- How do you calculate a consumer’s report or reporting score? Is there a specific formula or documents used to substantiate the score that is reported? Is there a specific time frame used? Please explain the methods used to collect the information and generate your reports.
- How do you distinguish between fraud, suspected fraud, and account abuse? How do these distinctions impact a consumer’s score?
- Please describe your procedures for providing consumers the opportunity to place a “security freeze” on their credit reporting files, including the charge, if any, for this service.
While many consumers are familiar with the “big three” large credit bureaus – Experian, Equifax, and TransUnion – an estimated 300 to 400 smaller CRAs currently operate in the U.S., overseen by the Consumer Financial Protection Bureau (CFPB). A complete copy of Senator McCaskill’s letter is available at https://www.mccaskill.senate.gov/media-center/news-releases/with-credit-reporting-errors-harming-missourians-mccaskill-keeps-up-fight-to-protect-consumers-.
As reported on ESR News in May 2016, Senator McCaskill, along with Senator Jon Tester (D-Montana), wrote a letter to the Office of Personnel Management (OPM) that raised concerns about the transition of federal security clearance background checks from the Federal Investigative Services (FIS) to a new agency called the National Background Investigations Bureau (NBIB) “to ensure that the NBIB will not simply be a new name for the FIS.”
Earlier in the same month, ESR also reported that the Federal Trade Commission (FTC) released new guidance for companies in the business of compiling background information for employment purposes called “What Employment Background Screening Companies Need to Know About the Fair Credit Reporting Act (FCRA)” in order to help these companies understand when their work defines them as a CRAs under the FCRA.
CRAs in the U.S. are regulated by the Fair Credit Reporting Act (FCRA), a federal law enacted in 1970 to promote the accuracy, fairness, and privacy of consumer information in consumer reports. FCRA requirements for CRAs include prior notice, disclosure to and written consent from subjects of background checks, pre- and adverse action notices if applicants are denied employment due to a background check, and opportunities for consumers to dispute information.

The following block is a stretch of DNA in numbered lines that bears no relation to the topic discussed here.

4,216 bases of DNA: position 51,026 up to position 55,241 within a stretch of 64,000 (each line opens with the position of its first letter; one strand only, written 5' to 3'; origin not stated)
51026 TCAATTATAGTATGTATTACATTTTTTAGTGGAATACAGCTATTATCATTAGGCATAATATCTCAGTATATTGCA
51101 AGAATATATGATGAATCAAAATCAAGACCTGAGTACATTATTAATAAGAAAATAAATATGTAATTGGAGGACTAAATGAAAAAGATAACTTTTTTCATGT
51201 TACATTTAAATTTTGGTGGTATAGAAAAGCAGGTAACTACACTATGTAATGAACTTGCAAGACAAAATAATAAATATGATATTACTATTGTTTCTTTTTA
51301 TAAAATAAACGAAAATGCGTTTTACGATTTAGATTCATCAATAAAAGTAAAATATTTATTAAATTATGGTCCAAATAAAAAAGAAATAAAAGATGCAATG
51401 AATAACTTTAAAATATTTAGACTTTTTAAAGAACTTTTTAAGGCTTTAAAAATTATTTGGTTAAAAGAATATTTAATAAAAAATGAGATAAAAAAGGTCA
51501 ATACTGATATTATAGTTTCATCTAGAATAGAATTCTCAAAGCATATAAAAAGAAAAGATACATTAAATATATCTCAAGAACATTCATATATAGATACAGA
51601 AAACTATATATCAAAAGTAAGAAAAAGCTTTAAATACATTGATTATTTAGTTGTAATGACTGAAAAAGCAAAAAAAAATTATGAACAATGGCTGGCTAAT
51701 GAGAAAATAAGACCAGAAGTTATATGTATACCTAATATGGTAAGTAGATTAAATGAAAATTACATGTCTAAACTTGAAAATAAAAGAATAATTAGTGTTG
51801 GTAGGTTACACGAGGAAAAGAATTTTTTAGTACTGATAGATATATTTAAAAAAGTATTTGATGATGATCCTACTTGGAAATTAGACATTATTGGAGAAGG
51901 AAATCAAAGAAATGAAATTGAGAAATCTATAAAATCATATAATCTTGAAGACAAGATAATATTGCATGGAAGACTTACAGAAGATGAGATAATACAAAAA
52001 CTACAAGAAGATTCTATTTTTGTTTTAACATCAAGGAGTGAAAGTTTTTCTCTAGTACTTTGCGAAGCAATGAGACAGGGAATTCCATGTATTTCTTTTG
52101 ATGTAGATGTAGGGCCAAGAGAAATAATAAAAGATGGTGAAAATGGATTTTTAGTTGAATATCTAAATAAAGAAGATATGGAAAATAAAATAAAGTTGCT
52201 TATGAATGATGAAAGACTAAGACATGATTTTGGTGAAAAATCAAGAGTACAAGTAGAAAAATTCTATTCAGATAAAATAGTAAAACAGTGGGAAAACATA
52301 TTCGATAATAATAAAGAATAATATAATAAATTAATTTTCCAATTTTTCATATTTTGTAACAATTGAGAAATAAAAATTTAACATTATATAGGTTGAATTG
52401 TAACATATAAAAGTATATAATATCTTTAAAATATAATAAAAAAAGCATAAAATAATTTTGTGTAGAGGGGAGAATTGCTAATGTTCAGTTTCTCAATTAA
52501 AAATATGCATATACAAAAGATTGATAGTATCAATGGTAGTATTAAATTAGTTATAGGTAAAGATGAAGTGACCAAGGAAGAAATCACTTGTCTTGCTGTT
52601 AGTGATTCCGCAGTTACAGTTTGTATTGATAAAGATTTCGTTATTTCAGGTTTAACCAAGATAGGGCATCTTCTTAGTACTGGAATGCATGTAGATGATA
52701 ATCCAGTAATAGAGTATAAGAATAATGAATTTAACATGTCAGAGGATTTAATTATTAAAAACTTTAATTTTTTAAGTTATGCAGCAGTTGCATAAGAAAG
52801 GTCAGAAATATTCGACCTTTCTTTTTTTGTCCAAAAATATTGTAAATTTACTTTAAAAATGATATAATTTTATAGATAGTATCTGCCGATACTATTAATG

Employment Screening Resources (ESR) founder and CEO Attorney Lester Rosen has written an article – ‘Complying with the Fair Credit Reporting Act in Four Easy Steps’ – that describes the certification, release and separate disclosure, pre-adverse action notice, and adverse action notice requirements of the FCRA. The article is available at http://www.esrcheck.com/Articles/Complying-with-the-Fair-Credit-Reporting-Act-in-Four-Easy-Steps/135/.
ESR is a member of Concerned CRAs, a group of like-minded CRAs formed in 2008 to focus on education for consumer protection best practices. Members pledge to verify the accuracy of information they provide for background checks and avoid “offshoring” personally identifiable information (PII) of Americans used in background checks overseas to foreign countries beyond the reach of U.S. privacy laws. More information is available at http://www.concernedcras.com/.
ESR Helps Protect Consumer Information
Employment Screening Resources® (ESR) is a global provider of fast, accurate, affordable, and compliant background checks that is accredited by the National Association for Professional Background Screeners (NAPBS®). ESR is also audited yearly for SOC 2® compliance to protect the security, privacy, and confidentiality of consumer information. To learn more about background check services from ESR, please call toll free 888.999.4474 or visit http://www.esrcheck.com.